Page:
Never in my reviewing career have I felt so completely at a loss for words about a game. At this very moment, I’m pacing around my house grasping for words that can translate such a masterpiece into several succinct paragraphs while maintaining its splendor. But no luck. So in the meantime, allow me to use a picture instead (they’re worth a thousand words after all). There’s this one comic strip from Calvin and Hobbes where Calvin is looking at the night sky. “If people sat outside and looked at the stars each night, I’ll bet they’d live a lot differently,” he proclaims to Hobbes. This sentiment best describes how I feel about this game. Eastshade is an impressive interactive art piece that might not necessarily change your life, but may change the way you look at life.
Spurred by your mother’s final wish, you find yourself on a boat heading towards the titular island of Eastshade. Just as the boat nears the dock, several leaks spring from the port and starboard, leaving you and your traveling companions shipwrecked off the Eastshadian coast. After regaining consciousness, a nearby beach dweller recounts what had transpired earlier. With only an easel in your possession, you make your way up the sandy slope, determined to witness and enshrine the places your mother fondly cherished.
Eastshade inspires introspection the same way viewing an art piece in a gallery does. Unlike other open world RPGs, there’s no pillaging, no monster to mangle or realm to rescue. Instead, you get a game that tells its own story. Fulfilling your late mother’s request is nothing more than a mere impetus for you to discover and experience the beauty Eastshade has to offer — and I assure you it has heaps.
First, and most pronounced, is the graphics. The 15 hours I spent in Eastshade were filled with pure visual bliss. Well, for the most part, anyway. Barring a few graphical glitches, and frame rate issues, this game is relentlessly beautiful. The night sky feels like a glimpse into a cosmic infinity beautifully adorned with a sea of otherworldly stars; the snowy reaches are lined with naturalistic mountains. Every bit of scenery is a sight to behold.
Imbuing emotions into this bewitching backdrop are Phoenix Glendinning’s atmospheric compositions. Chills ran down my spine the moment “The First Eclipse” first played in the game. The slow legatos of the strings perfectly capture the somber atmosphere the eclipse brings as it paints the entire island in a brownish-orange hue. “The Tiffmoor Bluffs,” on the other hand, brings to mind Journey’s main theme with its solo string performance at the beginning. Initially despairing, it gradually transforms into a tune brimming with realistic hope. Collectively, Glendinning’s arrangements create a wistful tone that underscores Eastshade’s nostalgic glow.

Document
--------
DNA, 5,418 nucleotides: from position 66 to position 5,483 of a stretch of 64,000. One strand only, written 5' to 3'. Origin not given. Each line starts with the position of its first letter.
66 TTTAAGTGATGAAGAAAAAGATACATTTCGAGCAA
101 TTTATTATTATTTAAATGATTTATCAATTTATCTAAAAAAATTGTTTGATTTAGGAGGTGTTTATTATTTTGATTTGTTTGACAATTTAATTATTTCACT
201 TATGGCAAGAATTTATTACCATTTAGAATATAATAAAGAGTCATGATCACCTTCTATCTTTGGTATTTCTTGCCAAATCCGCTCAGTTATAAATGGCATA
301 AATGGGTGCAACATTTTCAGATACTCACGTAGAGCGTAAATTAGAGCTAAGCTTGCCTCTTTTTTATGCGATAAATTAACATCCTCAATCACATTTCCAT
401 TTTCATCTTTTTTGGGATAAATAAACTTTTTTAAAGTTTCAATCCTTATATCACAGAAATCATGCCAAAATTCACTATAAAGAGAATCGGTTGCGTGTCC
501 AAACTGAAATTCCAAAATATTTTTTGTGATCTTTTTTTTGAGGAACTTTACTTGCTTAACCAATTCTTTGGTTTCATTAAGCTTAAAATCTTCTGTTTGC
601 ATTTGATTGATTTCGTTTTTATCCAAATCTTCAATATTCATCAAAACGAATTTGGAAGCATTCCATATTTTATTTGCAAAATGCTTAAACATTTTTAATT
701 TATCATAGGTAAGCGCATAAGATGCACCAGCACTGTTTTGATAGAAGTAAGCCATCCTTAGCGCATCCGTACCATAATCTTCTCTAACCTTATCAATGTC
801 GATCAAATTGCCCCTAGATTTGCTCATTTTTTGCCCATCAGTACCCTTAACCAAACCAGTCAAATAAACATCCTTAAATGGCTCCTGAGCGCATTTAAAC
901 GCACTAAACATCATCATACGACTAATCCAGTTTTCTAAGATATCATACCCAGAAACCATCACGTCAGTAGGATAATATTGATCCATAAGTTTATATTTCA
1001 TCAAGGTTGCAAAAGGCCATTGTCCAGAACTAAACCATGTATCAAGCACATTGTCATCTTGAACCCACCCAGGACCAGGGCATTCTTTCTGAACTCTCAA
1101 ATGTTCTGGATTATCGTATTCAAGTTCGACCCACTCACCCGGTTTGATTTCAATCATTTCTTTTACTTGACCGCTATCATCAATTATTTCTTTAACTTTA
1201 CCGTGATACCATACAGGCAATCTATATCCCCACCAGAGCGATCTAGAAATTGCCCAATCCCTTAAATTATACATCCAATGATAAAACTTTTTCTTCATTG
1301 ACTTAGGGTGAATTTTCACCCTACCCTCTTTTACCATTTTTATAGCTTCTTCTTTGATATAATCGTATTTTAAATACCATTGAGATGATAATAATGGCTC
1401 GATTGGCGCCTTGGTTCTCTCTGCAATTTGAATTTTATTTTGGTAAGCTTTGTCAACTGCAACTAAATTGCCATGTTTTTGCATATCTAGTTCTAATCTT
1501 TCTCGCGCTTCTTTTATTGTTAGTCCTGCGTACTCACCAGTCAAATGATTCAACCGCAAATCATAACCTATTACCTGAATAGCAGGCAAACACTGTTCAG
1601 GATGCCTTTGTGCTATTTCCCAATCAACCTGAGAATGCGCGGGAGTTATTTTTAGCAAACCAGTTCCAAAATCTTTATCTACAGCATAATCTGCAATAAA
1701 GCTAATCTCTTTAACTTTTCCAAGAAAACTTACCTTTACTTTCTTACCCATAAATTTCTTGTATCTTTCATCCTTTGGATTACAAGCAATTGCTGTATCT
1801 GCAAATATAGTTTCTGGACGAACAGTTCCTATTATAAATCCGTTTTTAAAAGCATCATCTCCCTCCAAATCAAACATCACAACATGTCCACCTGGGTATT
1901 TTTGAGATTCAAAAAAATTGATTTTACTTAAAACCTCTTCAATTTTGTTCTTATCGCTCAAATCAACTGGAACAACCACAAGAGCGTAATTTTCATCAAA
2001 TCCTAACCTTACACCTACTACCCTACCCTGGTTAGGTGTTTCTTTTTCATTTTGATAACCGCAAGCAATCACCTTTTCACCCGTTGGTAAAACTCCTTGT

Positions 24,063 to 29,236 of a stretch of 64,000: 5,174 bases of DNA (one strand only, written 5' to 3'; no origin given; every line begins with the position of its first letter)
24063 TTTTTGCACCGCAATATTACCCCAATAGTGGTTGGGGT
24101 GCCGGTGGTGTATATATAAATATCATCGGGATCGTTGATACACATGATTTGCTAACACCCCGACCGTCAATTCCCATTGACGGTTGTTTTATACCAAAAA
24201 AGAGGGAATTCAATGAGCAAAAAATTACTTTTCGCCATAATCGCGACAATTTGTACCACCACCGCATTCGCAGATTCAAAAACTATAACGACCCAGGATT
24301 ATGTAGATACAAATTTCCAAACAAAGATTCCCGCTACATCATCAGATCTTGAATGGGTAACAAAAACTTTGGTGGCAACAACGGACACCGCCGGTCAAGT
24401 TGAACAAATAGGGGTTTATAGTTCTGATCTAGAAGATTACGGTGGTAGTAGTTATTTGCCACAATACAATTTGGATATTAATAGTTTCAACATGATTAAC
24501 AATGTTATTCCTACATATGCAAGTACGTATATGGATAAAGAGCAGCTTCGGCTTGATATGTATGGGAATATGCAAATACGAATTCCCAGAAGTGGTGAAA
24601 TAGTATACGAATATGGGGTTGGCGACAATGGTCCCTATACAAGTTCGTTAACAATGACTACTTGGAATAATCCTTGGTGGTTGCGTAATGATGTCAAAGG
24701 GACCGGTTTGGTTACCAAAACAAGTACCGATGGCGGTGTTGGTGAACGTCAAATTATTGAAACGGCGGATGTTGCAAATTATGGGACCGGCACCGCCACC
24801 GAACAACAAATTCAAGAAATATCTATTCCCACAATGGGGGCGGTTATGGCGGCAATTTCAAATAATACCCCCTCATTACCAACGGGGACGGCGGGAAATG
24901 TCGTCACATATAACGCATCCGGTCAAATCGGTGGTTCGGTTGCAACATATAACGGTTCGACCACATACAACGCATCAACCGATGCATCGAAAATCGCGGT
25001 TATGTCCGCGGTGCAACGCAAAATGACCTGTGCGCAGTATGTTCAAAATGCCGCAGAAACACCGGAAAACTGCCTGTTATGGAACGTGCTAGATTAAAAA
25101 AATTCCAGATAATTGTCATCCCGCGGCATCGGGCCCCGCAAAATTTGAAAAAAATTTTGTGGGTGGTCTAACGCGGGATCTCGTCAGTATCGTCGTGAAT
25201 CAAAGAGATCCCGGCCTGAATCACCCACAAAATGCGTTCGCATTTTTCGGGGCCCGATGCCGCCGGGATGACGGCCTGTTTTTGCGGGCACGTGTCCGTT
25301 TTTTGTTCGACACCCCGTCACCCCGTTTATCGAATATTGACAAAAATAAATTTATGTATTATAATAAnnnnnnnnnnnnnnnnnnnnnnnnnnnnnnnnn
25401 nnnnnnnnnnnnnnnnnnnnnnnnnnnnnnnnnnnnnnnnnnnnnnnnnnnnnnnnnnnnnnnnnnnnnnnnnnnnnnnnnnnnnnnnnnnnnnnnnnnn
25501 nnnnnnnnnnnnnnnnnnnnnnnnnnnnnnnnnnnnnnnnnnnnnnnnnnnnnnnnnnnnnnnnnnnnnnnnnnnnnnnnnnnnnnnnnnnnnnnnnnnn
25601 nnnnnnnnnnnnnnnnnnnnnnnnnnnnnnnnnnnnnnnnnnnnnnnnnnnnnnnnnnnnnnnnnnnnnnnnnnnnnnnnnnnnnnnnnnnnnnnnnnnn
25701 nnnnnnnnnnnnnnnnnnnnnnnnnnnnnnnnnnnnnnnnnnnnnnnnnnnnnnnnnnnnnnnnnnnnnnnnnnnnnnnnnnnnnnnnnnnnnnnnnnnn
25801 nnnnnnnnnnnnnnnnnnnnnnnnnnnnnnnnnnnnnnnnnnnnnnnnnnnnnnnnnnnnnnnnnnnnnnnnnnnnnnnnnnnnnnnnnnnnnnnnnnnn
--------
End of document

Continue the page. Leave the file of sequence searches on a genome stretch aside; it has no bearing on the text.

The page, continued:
Yet for all its sublime presentation, Eastshade fumbles in the execution of its main attraction. I was lured in by its painting premise — I mean, how often do you come across an open-world RPG with painting at the forefront? Needless to say, the artist in me was bursting with anticipation, even with some generally clunky controls. To my dismay, the painting mechanic turned out to be nothing more than a glorified version of Microsoft’s Snipping Tool, but functionally worse. At the very least, Snipping Tool allows you to save your images onto your computer. Eastshade, on the other hand, doesn’t currently have export support. I was looking forward to showcasing several of my paintings alongside my review. Alas, maybe another time (and patch).
Despite its underwhelming simplicity, painting still feels purposeful on two fronts. First, painting your late mother’s four favorite places is what triggers the game’s ending. Second, doing the art commissions through the local gallery is the perfect way to familiarize yourself with the land and the best way to earn a living. And believe me when I say that you need all the money you can get. Resources are limited in Eastshade, and the majority of my time was spent foraging for materials I could sell to purchase key items or use to craft spare canvases in order to fulfill commissions. This adds a challenging — and all too realistic — layer to the game and provides firsthand insight into what it feels like to be a starving artist.
There’s a host of interesting critterfolk to encounter throughout your journey. Many of their plights echo our own despite a difference in appearance. A baker in love is in need of relationship advice. A skilled architect has removed himself from the world after being ostracized for his appearance. A struggling apothecary is trying to make ends meet for his family even if it means resorting to underhanded tactics. Each of their tribulations hit close to home in some way, the relatability of it all sorely tugging at my heartstrings. Herein lies Eastshade’s true splendor. It’s an honest portrayal of human nature, an authentic form of beauty rarely seen nowadays.
Eastshade isn’t for everyone. But if you’re part of the subset of people looking for a relaxing and introspective experience, then I can’t recommend it enough. It’s a game that offers you a world to lose yourself in. Which I did, many times over. Eastshade is eager to share its story with you, earnestly and emotionally. And lastly, it’s a game that brought tears to my eyes by simply being beautiful. To love and be loved; to be fearful and fearless; to deceive and be deceived; to draw boundaries and break free. Eastshade reminds us that it’s these half-tones that paint our existential canvas, our reason for being which is eclipsed by a world that’s forgotten what it’s like to stop and smell the roses — or mountainworts in Eastshade’s case.